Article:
Cornell Students Create Alien Torfan Language for Marvel


Cornell Students Create Alien Torfan Language for Marvel

languages? That’s right. When Hollywood sought fresh talent to create Torfan, a new extraterrestrial language, for Captain Marvel, Cornell linguistics students Ryan Hearn and Joseph Ryne won.

How do two comic book-loving linguists create an alien language, and what can they teach ardent language-learners about our mother tongues?

Initial definition.

Conlangers are what?

Language creation is conlanger’s fun.

“Constructed” languages like Esperanto, Klingon, and Dothraki are formed by conlanging. Conlangers create new languages.
When Marvel approached Cornell students to invent the Torfan alien language, they were aware of “conlanging” but had never done it.

Avatar, Lord of the Rings, Star Trek, and Game of Thrones use Conlang, which dominates sci-fi/fantasy.

Hollywood ConLanguages

However, most conlanguages only appear briefly in Hollywood, with alien beings speaking English (mainly British). Emotional situations affect viewers stronger in their native language, which is why linguistic diversity is low. Directors do not want viewers to get lost in a fake language during heartbreaking scenes.

How do directors create conlanguage masterpieces?

Read on.

How Hollywood Can Create Torfan-Like Alien Language

We will explain how conlangers develop languages from scratch, like Captain Marvel’s Torfan.

Step 1: Choose Human or Alien Language

Conlanguages now have species.

Language creators must select if the language will be adapted from a human language or if it is wholly alien.


Because on our little Earth, every human child can physically make roughly 7,000 phonemes (the precise term for an individual sound segment), but many of the world’s most widespread languages have around 100 phonemes. English only 44!

An extraterrestrial language requires unique sounds like ejective noises.

Humans rarely utilize forceful consonants called ejectives. Avatars’ Na’vi language used kx, tx, and px popping sounds.

Starting an alien language? Sound extraterrestrial.
Step 2. Create a Culture-Representative Phonology

Hollywood conlangers must collaborate with directors to comprehend their film’s vision.

The sound must match the group’s culture to work.

Are aliens/lifeforms docile, heroic, merciless, primitive? This affects their language’s melody.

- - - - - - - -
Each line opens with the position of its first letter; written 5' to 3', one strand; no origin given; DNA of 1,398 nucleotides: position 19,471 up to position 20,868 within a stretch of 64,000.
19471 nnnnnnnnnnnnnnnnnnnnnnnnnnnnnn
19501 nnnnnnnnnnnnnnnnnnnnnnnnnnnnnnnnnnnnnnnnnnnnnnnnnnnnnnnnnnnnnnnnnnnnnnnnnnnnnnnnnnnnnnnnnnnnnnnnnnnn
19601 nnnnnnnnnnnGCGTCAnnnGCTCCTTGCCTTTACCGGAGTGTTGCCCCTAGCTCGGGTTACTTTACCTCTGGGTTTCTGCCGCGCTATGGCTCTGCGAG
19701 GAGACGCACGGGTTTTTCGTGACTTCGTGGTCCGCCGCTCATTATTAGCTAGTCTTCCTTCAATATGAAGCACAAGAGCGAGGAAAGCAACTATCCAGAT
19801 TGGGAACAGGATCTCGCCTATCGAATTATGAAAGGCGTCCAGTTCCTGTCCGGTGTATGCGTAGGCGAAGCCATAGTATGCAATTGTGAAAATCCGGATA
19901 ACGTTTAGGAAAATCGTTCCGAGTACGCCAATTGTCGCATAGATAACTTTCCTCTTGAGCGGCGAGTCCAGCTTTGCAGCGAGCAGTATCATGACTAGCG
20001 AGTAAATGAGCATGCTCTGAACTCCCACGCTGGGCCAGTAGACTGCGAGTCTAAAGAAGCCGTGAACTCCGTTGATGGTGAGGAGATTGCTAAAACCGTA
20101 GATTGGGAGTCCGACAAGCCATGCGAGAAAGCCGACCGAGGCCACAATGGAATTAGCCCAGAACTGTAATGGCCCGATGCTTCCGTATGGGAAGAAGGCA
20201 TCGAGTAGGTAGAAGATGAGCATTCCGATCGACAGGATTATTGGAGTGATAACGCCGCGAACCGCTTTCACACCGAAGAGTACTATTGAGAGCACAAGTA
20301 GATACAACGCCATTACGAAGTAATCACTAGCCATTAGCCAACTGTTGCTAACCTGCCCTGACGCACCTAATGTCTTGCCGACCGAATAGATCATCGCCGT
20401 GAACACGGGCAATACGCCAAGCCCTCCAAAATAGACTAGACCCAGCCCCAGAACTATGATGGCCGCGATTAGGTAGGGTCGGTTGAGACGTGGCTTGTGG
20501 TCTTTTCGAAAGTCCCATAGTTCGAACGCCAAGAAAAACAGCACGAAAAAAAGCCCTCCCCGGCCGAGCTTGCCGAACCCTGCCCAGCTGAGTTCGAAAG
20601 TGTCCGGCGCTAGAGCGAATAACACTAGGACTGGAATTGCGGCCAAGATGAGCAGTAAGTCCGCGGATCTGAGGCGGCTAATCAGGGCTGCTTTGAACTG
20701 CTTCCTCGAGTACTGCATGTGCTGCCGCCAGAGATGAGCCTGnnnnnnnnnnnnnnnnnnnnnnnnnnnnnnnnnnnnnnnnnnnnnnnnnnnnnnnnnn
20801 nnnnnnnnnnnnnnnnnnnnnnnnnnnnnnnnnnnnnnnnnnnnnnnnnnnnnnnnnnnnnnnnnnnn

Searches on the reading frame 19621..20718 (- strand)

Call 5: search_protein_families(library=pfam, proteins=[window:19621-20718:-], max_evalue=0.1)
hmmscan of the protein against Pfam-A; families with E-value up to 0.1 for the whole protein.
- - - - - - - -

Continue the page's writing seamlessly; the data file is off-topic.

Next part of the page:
Each alien species and language is unique. Recognize their cultures! Over 400 Marvel aliens have fan pages.

Step 3. Make a Grammar Manual

Build words and sentences. Rhyne created words and Hearn grammar for Marvel’s Torfan.

Morphology helps. This field of linguistics analyzes morphemes, one of the main components of grammar. Morphemes—prefixes and suffixes—are the smallest language units.

Some alien conlangers use unusual morpheme infixes.

Only Tagalog, Khmer, and Nicaraguan Spanish employ infixes today. This anomaly benefits conlangers.

“Fan-bloody-tastic” is an English infix. The infix “bloody” changes the meaning of “fantastic” in this situation.

Dr. Paul Frommer added “ol” to Avatar’s Na’vi conlanguage. “Oe ka” becomes “Oe kola,” meaning “I went” or “I have gone.”

Hearn and Rhyne say Torfan’s grammar and syntax were influenced by Japanese, Greek, and Latin, but the morphology has yet to be fully deciphered.

Step 4. Avoid Native Language Semantics.

“I would just translate an English sentence into a new language word for word,” think again.

Most language learners know that words have various meanings between languages. This is why Google Translate often fails to translate complete paragraphs.

In English, “time” has multiple meanings. “What time is it?” “one time,” and “all the time” employ the same term.

In French, “one time” (une fois) is different from “What time is it?” (Quelle heure est-il?). Three French nouns replace one English noun.

Translating into an alien tongue complicates this.

Will the language’s time word imply the same in all three cases? Do their galaxies even have time?

In an interview with Cracked, Dothraki and Valyrian designer David Peterson remarked that novice conlangers will copy these idiosyncrasies of their home languages into their conlanguages.

New conlangers may apply an idiom like “control your emotions” to the idea of control in English without considering that aliens may handle emotions differently (maybe they absorb them, maybe they can not feel them, etc.).

“Big” is another example. “Big” in English can mean height, length, and width. In Portuguese, “grande” can mean “big” or “cabelo grande” (long hair). “Big hair” in English denotes abundant, not necessarily “long.” Semantics are tricky here.

Conlangers must respect the aliens’ culture and vision.

If not, interplanetary linguistic problems may result.

Key takeaway? Superhero Linguists

Oh, sure.

Hollywood blockbuster linguists give extraterrestrial communication meaning.

Do not miss Torfan’s subtleties while rushing to Captain Marvel this week.

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